I regret never having the opportunity to interview Charles Grodin, who succumbed to bone marrow cancer yesterday at 86. I can’t think of an actor who played deadpan on screen better.

Just go back and watch his delivery and demeanor in Albert Brooks’ directorial debut, “Real Life.” Grodin played the head of a family subjected to a reality show producer’s Machiavellian plotting that got even worse when the footage of their normal life turned out to be far too boring.

Go watch Grodin keep his composure while Dyan Cannon loses hers in “Heaven Can Wait.” Look at the way he works in a supporting role opposite Kevin Kline  in “Dave.” Even in flops like “The Lonely Guy” and “Taking Care Of Business,” Grodin was the only reason to keep watching.

Then there were those hilariously awkward appearances with Johnny Carson, in which Grodin never acted like a normal guest happy for the opportunity to plug his latest project. Instead, he opted for antagonism, trying to get under Johnny’s skin while barely containing his contempt for the proceedings. Carson loved him so much he signed Grodin to an exclusive deal to keep him off other talk shows for many years. Once Johnny retired, Grodin simply moved his schtick into David Letterman’s guest chair, where nothing the host said could get him to break character.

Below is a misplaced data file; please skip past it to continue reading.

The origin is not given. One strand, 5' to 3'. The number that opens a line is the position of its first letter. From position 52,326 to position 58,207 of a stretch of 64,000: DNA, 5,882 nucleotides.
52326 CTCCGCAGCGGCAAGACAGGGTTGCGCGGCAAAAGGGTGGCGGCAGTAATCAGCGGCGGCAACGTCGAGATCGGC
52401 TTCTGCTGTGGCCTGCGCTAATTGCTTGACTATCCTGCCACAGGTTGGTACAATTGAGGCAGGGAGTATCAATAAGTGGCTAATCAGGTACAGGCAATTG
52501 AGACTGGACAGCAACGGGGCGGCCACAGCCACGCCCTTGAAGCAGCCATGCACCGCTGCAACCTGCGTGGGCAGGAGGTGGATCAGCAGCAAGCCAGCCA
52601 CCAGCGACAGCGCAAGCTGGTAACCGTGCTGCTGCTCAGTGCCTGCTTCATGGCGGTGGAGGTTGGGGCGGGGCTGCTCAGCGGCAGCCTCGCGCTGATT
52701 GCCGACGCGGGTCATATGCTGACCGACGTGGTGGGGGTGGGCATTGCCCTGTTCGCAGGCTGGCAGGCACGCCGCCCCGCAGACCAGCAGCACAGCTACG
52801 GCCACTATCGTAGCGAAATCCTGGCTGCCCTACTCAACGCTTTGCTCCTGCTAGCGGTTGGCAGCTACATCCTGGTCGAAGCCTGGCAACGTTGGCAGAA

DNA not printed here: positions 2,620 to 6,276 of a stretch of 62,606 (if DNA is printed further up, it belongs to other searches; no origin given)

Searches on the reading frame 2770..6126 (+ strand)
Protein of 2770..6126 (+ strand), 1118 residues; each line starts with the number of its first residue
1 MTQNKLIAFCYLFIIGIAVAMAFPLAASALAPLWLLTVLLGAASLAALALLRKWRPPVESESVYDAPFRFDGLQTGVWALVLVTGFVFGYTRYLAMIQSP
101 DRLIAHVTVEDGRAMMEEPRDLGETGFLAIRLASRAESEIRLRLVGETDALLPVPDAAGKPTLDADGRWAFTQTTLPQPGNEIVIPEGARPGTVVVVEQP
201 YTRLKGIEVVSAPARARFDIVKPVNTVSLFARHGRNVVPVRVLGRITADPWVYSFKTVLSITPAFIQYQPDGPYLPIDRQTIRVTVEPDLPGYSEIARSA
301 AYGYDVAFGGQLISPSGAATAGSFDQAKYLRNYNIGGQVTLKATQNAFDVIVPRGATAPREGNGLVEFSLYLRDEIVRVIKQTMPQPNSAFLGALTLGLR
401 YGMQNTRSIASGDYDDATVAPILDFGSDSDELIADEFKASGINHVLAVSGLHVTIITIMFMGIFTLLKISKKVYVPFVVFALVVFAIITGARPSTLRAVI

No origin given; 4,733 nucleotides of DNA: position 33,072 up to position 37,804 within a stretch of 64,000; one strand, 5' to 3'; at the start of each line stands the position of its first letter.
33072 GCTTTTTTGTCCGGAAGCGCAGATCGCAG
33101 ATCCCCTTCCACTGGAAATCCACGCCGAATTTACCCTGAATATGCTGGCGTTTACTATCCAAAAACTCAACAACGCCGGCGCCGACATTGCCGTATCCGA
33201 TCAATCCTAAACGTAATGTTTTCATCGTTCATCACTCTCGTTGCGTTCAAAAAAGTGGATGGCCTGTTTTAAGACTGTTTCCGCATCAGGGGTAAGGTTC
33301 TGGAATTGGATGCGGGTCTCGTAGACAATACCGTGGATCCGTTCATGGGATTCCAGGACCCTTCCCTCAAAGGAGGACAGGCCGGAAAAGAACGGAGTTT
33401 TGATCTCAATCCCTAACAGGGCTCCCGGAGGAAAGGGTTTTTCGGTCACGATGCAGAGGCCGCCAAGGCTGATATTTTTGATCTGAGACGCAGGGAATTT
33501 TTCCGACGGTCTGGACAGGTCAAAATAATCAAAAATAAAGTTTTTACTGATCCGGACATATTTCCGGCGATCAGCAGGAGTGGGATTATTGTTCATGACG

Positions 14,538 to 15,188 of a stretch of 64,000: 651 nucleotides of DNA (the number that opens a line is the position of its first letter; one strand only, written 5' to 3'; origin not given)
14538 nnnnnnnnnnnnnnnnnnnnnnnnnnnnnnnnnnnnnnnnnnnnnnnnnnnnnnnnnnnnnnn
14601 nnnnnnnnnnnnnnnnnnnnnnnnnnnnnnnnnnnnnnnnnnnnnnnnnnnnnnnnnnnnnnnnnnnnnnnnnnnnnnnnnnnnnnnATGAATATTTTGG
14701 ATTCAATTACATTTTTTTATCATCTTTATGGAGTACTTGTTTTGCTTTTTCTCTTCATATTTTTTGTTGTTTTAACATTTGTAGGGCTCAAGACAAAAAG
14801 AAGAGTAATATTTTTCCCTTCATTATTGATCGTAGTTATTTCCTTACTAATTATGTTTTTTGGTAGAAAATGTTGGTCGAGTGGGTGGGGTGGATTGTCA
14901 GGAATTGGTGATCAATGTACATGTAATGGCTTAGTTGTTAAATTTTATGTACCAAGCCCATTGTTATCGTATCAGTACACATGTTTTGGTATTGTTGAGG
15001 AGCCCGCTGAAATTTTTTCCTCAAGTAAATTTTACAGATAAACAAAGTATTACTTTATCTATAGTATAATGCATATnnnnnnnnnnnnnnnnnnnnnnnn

Grodin dipped his toe into other waters, including his own talk show on CNBC and a stint as the Andy Rooney-like curmudgeon on “60 Minutes II.” He appeared opposite Ellen Burstyn in “Same Time, Next Year” on Broadway, where he also won acclaim for directing “Lovers and Other Strangers” and “Thieves.” He wrote books like “It Would Be So Nice If You Weren’t Here” and “Just When I Thought I’d Heard Everything,” in which he proved his mettle as a storyteller, recounting incidents from his career in show business.

But for me, nothing Grodin did compared to his brilliant partnership with Robert De Niro in Martin Brest’s 1988 classic, “Midnight Run.” The snappy dialogue by George Gallo was elevated to new heights by both leads, particularly in this scene. You don’t have to have seen the movie to understand the context, or even know what the “litmus configuration” was. Just watch Grodin’s delivery as he interacts with everyone else in the bar…